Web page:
Afghan Taliban Accused Of Subjecting Captives To Ill-Treatment, Torture
By RFE/RL May 26, 2019
Afghan captives held by the Taliban have been subjected to "ill-treatment and actions that may amount to torture," according to the United Nations' Assistance Mission in Afghanistan (UNAMA).
In a statement on May 26, UNAMA said it had interviewed 13 detainees from a group of 53 rescued last month from a Taliban-run detention facility in the Khas-Uruzgan district of the southern Uruzgan Province.
The captives freed in an April 25 operation by Afghan special forces were mainly members of the country's security forces but also included government officials and civilians.
Most of the detainees had been held since 2018, with three since 2016, the statement said, adding that they were kept in poor conditions and subjected to forced labor.
It quoted the detainees as saying that the Taliban killed some of their captives.
"They provided consistent accounts of the poor conditions in which they were held and credible claims of ill-treatment and torture, as well as the murder of civilians and security personnel. Multiple detainees reported the murder of at least 11 others by the Taliban."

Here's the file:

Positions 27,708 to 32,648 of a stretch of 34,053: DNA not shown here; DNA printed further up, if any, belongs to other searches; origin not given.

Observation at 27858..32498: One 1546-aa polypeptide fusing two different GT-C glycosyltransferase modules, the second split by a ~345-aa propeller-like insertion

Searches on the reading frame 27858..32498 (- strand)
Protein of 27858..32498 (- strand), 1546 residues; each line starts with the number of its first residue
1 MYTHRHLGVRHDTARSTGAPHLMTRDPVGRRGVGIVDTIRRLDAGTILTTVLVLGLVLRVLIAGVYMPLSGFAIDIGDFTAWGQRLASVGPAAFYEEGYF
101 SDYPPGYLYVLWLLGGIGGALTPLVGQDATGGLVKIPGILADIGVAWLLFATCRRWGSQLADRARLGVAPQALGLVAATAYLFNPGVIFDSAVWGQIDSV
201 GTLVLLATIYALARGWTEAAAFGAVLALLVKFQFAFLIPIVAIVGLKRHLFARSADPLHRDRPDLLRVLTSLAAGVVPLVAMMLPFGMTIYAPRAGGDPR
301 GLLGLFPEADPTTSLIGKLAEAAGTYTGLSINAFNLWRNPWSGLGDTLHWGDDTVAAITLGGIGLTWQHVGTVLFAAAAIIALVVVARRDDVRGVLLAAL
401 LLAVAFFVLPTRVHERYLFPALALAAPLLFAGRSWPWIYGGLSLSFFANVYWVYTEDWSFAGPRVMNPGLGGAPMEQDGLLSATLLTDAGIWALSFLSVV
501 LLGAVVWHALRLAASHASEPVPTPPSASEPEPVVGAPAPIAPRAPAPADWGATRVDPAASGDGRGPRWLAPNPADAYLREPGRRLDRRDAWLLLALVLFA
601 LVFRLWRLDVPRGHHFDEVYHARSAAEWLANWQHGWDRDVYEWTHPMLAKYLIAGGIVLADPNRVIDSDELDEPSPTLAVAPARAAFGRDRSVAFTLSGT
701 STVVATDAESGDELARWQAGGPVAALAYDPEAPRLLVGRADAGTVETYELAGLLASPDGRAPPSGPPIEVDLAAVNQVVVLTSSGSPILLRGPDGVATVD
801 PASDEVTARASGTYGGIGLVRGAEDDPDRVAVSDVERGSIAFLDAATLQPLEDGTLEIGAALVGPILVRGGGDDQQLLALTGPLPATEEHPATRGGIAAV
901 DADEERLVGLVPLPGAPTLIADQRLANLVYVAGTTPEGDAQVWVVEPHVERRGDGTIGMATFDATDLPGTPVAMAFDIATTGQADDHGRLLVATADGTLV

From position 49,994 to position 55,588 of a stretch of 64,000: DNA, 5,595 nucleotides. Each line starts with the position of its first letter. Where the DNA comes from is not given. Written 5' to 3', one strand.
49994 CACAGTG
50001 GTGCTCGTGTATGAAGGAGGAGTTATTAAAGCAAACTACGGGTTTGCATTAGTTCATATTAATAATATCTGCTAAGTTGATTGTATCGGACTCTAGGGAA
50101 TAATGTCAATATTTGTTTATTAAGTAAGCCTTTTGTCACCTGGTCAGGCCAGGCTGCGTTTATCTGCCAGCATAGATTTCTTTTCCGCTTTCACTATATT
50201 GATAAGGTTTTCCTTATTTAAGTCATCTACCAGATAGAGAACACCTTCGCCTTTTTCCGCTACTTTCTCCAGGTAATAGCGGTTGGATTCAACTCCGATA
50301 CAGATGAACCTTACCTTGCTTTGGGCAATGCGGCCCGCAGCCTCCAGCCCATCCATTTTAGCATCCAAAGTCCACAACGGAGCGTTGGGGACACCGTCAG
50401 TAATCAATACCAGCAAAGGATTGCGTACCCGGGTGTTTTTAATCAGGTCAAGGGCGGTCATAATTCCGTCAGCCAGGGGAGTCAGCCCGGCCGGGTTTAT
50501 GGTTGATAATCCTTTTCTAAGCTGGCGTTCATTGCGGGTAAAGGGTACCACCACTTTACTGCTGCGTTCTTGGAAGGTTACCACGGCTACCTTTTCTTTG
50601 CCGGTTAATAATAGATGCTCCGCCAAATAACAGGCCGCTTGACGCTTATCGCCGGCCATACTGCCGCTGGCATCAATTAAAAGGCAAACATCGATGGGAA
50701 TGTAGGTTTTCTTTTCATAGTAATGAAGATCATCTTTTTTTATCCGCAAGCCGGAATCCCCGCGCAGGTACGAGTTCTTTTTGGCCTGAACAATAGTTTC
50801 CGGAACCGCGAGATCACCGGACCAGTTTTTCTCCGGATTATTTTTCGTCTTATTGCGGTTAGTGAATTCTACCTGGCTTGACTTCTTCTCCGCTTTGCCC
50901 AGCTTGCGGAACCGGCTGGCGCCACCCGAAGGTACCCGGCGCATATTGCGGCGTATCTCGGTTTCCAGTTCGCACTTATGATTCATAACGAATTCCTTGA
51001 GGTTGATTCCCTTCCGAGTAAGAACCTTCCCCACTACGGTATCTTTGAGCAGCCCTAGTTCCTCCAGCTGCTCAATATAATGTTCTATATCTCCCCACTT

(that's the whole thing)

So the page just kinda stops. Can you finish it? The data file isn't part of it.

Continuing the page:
The statement said all the detainees reported being "shackled permanently" while in captivity and that some of them had "scars on their ankles."
All but one of them reported being beaten.
Some freed captives reported that during the beatings the Taliban "demanded they provide information or confess to specific acts," while the remainder said it was "punishment for what they were told was supporting the government, working with Americans or fighting" the militant group, according to UNAMA.
It cited the detainees as saying they were forced to labor for a minimum of seven hours a day, including making improvised explosive devices.
UNAMA head Tadamichi Yamamoto said he was "gravely concerned" about the allegations.
The top UN rights official in Afghanistan, Richard Bennett, urged the Taliban to apply international humanitarian law providing that "all persons who do not take direct part in hostilities, or who have ceased to do so, must always be treated humanely."
Copyright (c) 2019. RFE/RL, Inc. Reprinted with the permission of Radio Free Europe/Radio Liberty, 1201 Connecticut Ave., N.W. Washington DC 20036.
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